Freddie Mac and Fannie Mae almost took down the U.S. economy by transforming bad mortgages into something that looked valuable, but were anything but. The extraordinary bailouts that followed put everyone, for one good reason and another, shaking in their boots.
It was a crisis that was a long time coming. Gradually, year by year, various institutions of the U.S. government had enabled the creation of institutions that became “too big to fail.” Freddie and Fannie were Exhibit A. The much lamented Dodd-Frank legislation purported to address this problem, and that failed, too.
After the crash Freddie and Fannie were put into a kind of federal receivership. Freddie and Fannie Mae were to mend their ways so as to never again put taxpayers on the hook for losses, and they were to pay back the bailouts on a regularly scheduled basis.
The full repayment of the bailout is the only thing that’s happened as it should. But beginning in August 2012, the U.S. Treasury decided that good enough was not really enough. The Treasury began seizing the considerable profits Freddie and Fannie generated each quarter, and that became the problem. Fannie and Freddie have stockholders, who were entitled to a return on their money, invested in good faith, and the seizures naturally made them unhappy. Now they’re suing, arguing that the U.S. Treasury had no right to seize what was rightly not theirs.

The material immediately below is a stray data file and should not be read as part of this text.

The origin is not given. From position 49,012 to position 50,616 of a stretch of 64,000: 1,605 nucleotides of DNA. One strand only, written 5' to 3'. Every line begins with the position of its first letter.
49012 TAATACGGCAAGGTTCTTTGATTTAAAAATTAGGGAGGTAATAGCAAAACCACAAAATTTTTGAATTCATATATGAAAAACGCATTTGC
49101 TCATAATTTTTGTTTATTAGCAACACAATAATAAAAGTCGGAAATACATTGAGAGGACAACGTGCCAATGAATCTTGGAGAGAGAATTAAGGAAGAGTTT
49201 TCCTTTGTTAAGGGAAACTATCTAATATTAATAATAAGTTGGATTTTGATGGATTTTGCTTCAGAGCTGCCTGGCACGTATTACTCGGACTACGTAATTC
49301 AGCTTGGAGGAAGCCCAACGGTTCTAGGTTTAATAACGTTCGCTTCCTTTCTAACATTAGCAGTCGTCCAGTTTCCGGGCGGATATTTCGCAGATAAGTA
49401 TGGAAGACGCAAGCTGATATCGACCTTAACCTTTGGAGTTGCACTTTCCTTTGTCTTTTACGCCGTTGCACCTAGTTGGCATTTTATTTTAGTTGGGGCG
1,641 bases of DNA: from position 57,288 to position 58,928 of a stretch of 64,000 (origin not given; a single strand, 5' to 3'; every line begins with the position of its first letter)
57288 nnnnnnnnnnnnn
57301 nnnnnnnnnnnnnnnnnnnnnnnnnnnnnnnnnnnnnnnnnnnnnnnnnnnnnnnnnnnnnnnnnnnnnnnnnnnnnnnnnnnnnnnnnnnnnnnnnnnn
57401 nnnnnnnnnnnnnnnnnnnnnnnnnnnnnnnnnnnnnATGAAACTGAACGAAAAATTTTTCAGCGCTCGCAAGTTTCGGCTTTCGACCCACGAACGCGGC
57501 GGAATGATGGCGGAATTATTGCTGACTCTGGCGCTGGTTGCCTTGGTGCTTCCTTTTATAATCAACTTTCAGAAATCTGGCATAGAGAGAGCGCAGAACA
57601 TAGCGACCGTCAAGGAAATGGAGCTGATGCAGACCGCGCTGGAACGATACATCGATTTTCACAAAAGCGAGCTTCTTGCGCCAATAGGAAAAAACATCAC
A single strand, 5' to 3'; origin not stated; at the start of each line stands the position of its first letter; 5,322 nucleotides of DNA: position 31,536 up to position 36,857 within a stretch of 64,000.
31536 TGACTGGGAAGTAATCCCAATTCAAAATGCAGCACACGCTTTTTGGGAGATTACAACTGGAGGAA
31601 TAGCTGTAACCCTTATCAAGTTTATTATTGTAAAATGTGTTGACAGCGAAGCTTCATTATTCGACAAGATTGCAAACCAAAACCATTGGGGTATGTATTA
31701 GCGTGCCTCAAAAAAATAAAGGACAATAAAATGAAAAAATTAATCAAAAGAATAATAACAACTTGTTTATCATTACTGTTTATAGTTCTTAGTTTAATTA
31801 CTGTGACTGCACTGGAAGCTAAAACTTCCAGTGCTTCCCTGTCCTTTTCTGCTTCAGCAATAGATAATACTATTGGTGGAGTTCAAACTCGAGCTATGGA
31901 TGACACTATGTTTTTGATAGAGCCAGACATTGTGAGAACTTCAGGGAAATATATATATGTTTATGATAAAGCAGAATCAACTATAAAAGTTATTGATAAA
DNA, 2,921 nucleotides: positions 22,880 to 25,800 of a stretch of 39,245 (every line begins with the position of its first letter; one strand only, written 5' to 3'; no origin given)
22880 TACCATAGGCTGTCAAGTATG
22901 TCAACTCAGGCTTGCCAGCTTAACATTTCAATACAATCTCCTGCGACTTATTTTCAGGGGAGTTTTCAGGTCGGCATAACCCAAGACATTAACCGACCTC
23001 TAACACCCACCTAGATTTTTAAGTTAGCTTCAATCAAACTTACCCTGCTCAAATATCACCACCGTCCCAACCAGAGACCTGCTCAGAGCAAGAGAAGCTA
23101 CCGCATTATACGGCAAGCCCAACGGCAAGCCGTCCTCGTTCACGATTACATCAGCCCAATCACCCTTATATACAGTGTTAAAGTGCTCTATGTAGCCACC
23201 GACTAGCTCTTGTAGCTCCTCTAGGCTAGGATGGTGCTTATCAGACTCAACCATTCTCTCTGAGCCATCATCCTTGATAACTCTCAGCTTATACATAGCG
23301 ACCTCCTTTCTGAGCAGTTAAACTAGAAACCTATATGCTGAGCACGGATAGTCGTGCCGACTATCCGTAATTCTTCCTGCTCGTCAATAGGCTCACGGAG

The stockholders argue that the billions the U.S. Treasury seized actually belong to the stockholders. The government says it only did what it had to do, taking profits above the agreed on 10 percent fixed annual dividend. Freddie and Fannie were in “a death spiral,” and the government, as it always does, said it was only doing what was good for everybody.
All that will presumably be worked out in court, not necessarily to everyone’s satisfaction, but there’s still no reform. What started as a mess is still very much a mess. In the previous Congress, Rep. Mick Mulvaney, who is now the director of the Office of Management and Budget, introduced legislation that would have returned control of Freddie and Fannie to its stockholders and managers, freeing it from government control.
The promised fundamental reforms to Fannie and Freddie, necessary to prevent government-sponsored enterprises from once again “privatizing gain and socializing losses,” haven’t happened. Reforms are essential. The private sector should take on much more of first loss risk before it makes the government’s books. This can be done by expanding the use of private mortgage insurance to cover 50 percent of losses on mortgages purchased and “securitized.”
It’s important that Housing Secretary Ben Carson pay personal and close interest in this. The bad alternative to conventional mortgages sold to Freddie and Fannie are loans guaranteed 100 percent by the U.S. taxpayer through the Federal Housing Administration. Mr. Carson did the right thing when he suspended Barack Obama’s last minute fee reduction that would have undercut the private market. He should further reform FHA to limit the FHA footprint and the taxpayers’ exposure.